A Brief History of Birth Control

From early contraception to the birth of the Pill

  • Everett Collection

    Margaret Sanger, 1916, in first birth-control clinic in the United States.

    1550 B.C.
    An Egyptian manuscript called the Ebers Papyrus directs women on how to mix dates, acacia and honey into a paste, smear it over wool and use it as a pessary to prevent conception

    Casanova's memoirs detail his experiments in birth control, from sheep-bladder condoms to the use of half a lemon as a makeshift cervical cap

    Charles Goodyear invents the technology to vulcanize rubber and puts it to use manufacturing rubber condoms, intrauterine devices, douching syringes and "womb veils"

    Congress passes an antiobscenity law that deems birth control info obscene and outlaws its dissemination. At the time, the U.S. is the only Western nation to criminalize contraception

    A large cervical cap is developed--an early version of the diaphragm

    Margaret Sanger opens America's first family-planning clinic, in Brooklyn. It is shut down within 10 days

    Sanger founds the American Birth Control League, which later becomes the Planned Parenthood Federation of America

    Anglican bishops approve limited use of birth control; Pope Pius XI affirms church teaching against contraception

    A judge lifts the federal obscenity ban on birth control, but contraception remains illegal in most states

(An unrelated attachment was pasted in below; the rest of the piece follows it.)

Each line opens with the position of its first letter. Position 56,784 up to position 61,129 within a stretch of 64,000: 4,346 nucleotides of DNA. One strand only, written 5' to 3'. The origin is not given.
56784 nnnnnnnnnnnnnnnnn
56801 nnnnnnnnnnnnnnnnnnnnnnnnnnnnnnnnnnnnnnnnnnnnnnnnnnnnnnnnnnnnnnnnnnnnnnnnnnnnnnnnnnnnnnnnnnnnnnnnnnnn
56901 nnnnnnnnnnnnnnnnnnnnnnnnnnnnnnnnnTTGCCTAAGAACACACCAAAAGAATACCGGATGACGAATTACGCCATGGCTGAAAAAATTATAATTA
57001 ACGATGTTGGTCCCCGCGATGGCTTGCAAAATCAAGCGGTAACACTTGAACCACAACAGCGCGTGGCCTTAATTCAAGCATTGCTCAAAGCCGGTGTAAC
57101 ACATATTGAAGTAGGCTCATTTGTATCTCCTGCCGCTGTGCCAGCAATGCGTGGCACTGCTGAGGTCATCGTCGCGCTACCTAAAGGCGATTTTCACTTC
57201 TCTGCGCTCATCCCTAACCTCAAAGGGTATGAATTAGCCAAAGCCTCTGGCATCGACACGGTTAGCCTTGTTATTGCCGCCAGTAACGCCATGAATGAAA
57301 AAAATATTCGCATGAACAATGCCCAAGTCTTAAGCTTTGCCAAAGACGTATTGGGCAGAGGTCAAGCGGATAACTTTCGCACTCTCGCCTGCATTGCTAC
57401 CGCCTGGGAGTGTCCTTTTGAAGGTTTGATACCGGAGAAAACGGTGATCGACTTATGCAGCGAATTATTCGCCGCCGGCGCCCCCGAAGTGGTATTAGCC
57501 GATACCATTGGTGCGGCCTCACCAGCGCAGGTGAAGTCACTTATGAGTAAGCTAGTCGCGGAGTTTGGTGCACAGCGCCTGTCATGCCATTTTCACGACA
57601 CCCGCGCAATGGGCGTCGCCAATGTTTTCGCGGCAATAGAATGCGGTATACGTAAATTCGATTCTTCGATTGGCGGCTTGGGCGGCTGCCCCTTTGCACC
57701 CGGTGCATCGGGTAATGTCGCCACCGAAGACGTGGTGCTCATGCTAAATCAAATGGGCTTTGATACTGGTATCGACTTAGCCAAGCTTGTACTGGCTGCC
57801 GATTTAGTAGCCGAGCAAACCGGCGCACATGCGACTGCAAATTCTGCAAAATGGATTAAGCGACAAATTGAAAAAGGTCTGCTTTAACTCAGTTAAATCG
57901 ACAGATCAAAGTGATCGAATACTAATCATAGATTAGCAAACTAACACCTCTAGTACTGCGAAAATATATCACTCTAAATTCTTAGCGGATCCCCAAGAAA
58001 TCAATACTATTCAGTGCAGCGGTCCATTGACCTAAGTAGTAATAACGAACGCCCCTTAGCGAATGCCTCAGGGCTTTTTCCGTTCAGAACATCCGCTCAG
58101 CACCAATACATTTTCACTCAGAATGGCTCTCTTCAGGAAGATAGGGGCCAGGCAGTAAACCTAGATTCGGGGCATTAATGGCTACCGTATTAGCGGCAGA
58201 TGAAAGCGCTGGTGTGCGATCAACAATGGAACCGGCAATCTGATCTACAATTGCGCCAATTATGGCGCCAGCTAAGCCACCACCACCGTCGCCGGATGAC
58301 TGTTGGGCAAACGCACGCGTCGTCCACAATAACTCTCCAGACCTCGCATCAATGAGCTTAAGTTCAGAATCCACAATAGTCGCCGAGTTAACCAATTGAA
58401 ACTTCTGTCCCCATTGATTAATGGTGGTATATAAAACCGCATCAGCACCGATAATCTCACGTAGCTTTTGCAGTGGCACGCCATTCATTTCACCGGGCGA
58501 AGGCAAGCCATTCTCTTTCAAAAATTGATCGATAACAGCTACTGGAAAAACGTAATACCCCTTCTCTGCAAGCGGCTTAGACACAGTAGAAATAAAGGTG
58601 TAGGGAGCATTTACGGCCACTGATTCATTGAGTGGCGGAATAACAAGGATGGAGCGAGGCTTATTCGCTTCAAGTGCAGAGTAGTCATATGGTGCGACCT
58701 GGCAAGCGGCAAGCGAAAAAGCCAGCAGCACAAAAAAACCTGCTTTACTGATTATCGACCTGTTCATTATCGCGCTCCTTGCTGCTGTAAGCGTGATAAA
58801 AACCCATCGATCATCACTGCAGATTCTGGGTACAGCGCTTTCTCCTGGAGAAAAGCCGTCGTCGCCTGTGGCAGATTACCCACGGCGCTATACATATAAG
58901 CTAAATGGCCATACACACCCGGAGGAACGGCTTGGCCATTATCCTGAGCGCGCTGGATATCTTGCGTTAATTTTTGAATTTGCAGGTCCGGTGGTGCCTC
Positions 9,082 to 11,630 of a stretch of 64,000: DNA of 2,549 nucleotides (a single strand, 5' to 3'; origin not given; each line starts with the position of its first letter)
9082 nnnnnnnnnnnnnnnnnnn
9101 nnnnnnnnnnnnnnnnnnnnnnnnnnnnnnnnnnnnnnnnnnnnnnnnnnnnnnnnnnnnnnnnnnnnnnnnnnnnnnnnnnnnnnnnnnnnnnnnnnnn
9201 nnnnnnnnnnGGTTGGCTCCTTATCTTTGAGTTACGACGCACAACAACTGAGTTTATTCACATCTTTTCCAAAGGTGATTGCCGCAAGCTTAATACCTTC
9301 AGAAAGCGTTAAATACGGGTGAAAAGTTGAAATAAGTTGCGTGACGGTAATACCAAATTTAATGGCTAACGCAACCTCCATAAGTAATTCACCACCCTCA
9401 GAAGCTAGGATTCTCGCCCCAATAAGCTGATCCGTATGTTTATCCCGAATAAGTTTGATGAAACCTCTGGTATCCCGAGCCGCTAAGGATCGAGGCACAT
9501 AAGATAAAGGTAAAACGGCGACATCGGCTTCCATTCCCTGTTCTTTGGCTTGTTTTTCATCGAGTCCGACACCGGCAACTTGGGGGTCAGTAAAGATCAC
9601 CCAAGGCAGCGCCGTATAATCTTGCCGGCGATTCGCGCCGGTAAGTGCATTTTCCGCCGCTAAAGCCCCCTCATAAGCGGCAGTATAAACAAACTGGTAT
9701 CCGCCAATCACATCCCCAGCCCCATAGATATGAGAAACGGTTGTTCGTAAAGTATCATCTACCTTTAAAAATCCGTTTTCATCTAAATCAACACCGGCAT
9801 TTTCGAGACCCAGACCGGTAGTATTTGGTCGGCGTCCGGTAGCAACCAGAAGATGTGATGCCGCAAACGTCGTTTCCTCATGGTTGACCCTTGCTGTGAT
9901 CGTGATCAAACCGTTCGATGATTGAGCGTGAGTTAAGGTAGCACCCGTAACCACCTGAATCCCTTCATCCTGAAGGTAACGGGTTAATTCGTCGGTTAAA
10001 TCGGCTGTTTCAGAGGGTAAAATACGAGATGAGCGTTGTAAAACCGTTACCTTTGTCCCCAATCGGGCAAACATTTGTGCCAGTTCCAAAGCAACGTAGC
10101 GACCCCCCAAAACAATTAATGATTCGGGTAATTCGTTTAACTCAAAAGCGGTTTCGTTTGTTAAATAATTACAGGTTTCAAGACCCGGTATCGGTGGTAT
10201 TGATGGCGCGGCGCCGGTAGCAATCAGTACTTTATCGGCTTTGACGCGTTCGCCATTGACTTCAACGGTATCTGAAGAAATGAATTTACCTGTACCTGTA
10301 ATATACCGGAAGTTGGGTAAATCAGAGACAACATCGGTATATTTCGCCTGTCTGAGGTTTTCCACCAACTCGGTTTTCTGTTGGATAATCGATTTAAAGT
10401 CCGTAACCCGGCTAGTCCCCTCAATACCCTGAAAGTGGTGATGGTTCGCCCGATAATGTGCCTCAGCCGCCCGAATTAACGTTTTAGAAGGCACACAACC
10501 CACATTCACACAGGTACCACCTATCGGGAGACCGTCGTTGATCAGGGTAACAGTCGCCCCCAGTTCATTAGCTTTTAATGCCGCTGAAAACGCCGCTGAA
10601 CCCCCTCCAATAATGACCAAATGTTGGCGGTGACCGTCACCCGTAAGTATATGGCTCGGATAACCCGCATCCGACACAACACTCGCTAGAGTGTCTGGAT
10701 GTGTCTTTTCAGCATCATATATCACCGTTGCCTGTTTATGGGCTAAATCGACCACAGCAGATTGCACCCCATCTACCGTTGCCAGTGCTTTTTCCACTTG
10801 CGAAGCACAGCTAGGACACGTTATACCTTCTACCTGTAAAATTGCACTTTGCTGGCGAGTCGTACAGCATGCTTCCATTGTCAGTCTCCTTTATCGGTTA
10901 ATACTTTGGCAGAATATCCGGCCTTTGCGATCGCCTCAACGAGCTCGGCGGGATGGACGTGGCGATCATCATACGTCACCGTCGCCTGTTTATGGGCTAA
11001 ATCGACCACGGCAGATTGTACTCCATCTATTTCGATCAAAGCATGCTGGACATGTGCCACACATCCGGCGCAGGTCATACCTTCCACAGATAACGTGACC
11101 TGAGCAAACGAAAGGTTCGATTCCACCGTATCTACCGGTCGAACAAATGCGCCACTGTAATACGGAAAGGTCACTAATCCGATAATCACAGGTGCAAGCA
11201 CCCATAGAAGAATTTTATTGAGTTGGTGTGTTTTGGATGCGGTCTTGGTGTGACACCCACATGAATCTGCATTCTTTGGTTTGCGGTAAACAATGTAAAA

Prompted by Sanger, Gregory Pincus begins research on the use of hormones in contraception. In Mexico City, chemist Carl Djerassi creates a progesterone pill

    John Rock, below, in collaboration with Pincus, bottom, conducts the first human Pill trial on 50 women in Massachusetts

    In May, the FDA announces its approval of Enovid as a birth control pill (almost half a million American women are already taking it for "therapeutic purposes")

    In Griswold v. Connecticut , the Supreme Court strikes down state laws prohibiting contraception for married couples; 6.5 million American women are on the Pill

    Concerns about the Pill's safety and side effects prompt Senate hearings

    Lower-dose Pills dominate the market; 10.5 million American women are taking the Pill

    A new study of 46,000 women conducted over 40 years found that women on the Pill live longer and are less likely to die prematurely of all causes, including cancer and heart disease. Some 100 million women around the world use the Pill